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insolvency law - proof of claim (Read 5888 times)
ziv_eisner
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insolvency law - proof of claim
May 14th, 2003 at 11:53pm
 
Dear Friends,

I would like to discuss the need for s 153 of the Insolvency Act, 1986.

According to s 153 of the Insolvency Act, 1986:
"The Court may fix a time or times within which creditors are to prove their debts or claims or to be excluded from the benefit of any distribution made before those debts are proved".

Bailey, Groves & Smith explain, at p. 451:
"Although no time for proving is specified in the Insolvency Rules, 1986, the court may fix a time or times within which creditors are to prove their debts or claims failing which they may be excluded from any distribution, including a distribution to contributories, made before the debts are proved. The court may delegate this power to the liquidator. The usual practice of the court is not to prevent late proof but to allow the creditor to prove on terms that dividends already made are not disturbed and on terms as to costs".

(See also p. 407 & 441 at their book).

 
Let us assume that a period of time was fixed by the court (or the liquidator) for proving claims and that only one creditor filed a claim (which was approved) in the sum of 1000$. The liquidator holds at that time 500$ and distributes that sum, as a 50% dividend, to the creditor.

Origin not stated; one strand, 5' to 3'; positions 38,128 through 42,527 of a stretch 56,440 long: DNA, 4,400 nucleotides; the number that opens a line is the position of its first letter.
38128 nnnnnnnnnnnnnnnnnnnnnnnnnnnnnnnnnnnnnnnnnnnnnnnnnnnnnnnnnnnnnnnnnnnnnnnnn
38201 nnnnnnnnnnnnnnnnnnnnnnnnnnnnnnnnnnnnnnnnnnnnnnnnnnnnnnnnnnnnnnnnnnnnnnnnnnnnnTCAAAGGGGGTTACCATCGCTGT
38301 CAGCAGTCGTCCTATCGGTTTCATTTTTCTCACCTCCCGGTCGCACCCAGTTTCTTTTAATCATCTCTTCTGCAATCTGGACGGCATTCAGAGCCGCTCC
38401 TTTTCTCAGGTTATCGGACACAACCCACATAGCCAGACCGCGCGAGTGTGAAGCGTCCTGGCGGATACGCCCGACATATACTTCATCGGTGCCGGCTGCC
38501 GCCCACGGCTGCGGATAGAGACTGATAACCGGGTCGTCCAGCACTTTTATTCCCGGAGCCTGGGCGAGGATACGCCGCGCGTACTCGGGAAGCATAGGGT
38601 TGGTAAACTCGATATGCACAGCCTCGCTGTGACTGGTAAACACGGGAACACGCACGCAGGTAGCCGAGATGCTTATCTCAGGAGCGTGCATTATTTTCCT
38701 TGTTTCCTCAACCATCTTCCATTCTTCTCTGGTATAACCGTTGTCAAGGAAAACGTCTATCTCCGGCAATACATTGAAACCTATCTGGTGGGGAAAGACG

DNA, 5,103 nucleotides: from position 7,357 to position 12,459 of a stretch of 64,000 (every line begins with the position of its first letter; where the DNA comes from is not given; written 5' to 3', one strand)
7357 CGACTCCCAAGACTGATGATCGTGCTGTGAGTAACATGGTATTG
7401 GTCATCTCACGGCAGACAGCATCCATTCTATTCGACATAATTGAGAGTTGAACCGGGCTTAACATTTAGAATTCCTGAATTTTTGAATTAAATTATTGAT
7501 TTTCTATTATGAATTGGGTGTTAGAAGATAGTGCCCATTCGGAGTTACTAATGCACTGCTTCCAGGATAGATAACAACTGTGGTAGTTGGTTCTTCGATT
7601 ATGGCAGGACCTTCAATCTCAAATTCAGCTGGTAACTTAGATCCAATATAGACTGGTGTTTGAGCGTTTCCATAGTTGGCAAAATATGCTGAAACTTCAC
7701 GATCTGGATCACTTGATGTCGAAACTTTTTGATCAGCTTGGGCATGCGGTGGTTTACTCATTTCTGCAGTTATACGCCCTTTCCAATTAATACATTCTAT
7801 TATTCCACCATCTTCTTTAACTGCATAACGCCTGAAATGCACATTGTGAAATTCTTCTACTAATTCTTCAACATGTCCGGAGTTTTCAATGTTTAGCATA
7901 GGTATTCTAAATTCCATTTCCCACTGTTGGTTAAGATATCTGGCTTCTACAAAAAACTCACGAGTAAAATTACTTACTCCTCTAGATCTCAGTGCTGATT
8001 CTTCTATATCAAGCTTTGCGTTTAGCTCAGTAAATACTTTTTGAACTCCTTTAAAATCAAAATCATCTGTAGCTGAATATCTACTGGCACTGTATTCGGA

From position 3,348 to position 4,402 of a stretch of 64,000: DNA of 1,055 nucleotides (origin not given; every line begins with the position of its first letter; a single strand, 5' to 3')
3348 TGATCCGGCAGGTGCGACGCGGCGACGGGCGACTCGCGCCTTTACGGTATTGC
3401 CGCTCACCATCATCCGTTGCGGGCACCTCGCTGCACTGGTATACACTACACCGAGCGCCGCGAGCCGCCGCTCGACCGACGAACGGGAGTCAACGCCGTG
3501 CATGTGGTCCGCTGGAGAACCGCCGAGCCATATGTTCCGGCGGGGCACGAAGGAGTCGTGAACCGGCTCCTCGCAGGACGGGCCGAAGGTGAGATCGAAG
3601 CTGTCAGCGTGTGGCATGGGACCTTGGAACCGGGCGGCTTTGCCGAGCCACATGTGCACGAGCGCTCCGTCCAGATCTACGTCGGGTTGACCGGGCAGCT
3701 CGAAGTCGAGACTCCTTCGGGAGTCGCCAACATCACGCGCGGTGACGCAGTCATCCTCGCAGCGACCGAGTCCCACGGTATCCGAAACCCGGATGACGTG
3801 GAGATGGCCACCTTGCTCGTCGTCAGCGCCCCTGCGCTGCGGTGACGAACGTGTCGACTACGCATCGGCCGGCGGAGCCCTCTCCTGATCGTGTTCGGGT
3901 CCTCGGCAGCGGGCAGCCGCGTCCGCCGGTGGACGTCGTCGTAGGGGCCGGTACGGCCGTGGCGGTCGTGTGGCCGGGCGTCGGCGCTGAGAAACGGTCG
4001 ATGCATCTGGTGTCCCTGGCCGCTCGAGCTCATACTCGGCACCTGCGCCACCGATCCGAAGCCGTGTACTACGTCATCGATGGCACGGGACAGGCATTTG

After the distribution, another creditor files a claim in the sum of 1000$ and the liquidator discovers 600$ that belonged to the insolvent company.

What does s 153 means?

Option 1:
The meaning of "excluded" is that we look only at the debts at the date of the distribution [500 (1000-500) to the first creditor that received the first dividend, and 1000 to the "late creditor"]. The first creditor will receive 200$ and the "late creditor" will receive 400$. At total, the first creditor will get (from the total 1100$ dividends) 700$ and the late creditor will receive only 400$.

Option 2: 
The meaning of "excluded" is only that we don't disturb any dividend that was distributed. When the "late creditor" arrives he has the right to receive the 50% dividend that he missed before any further dividend will be paid. The "late creditor" will receive 500$ and only the last 100$ will be divided equally to both creditors. At total, the first creditor will get (from the total 1100$ dividends) 550$ and the "late creditor" will also receive 550$.

My question is, which of the above is the right option, if any? 

I understand that when the court (or the liquidator) doesn't fix a time for proving claims the second option will apply according to rules 4.182 and 11.8 to the Insolvency Rules, 1986.

As Bailey, Groves & Smith explain, at p. 488:
"Neither a creditor who has not proved his debt before the declaration of any dividend nor a creditor who increases the amount claimed in his proof after a payment of dividend is entitled to disturb dividends which have already been distributed [Insolvency rules 1986, r 4.182(2)]. He will, however, be entitled to be paid such dividend as he has not yet received out of any available money and in any event before any further dividend is paid [Insolvency rules 1986, r 11.8(1)(2)]".

 
Am I right? If so, what is the need for s 153 to the Insolvency Act, 1986?

Was it always the English Law (see In re General Rolling Stock Company Joint Stock Discount Co's Claim (1872))?

 
I would appreciate if you could help me solve the puzzle and I would like to apologize for my English - my Hebrew is better.


Thank you in advance,

Ziv Eisner.
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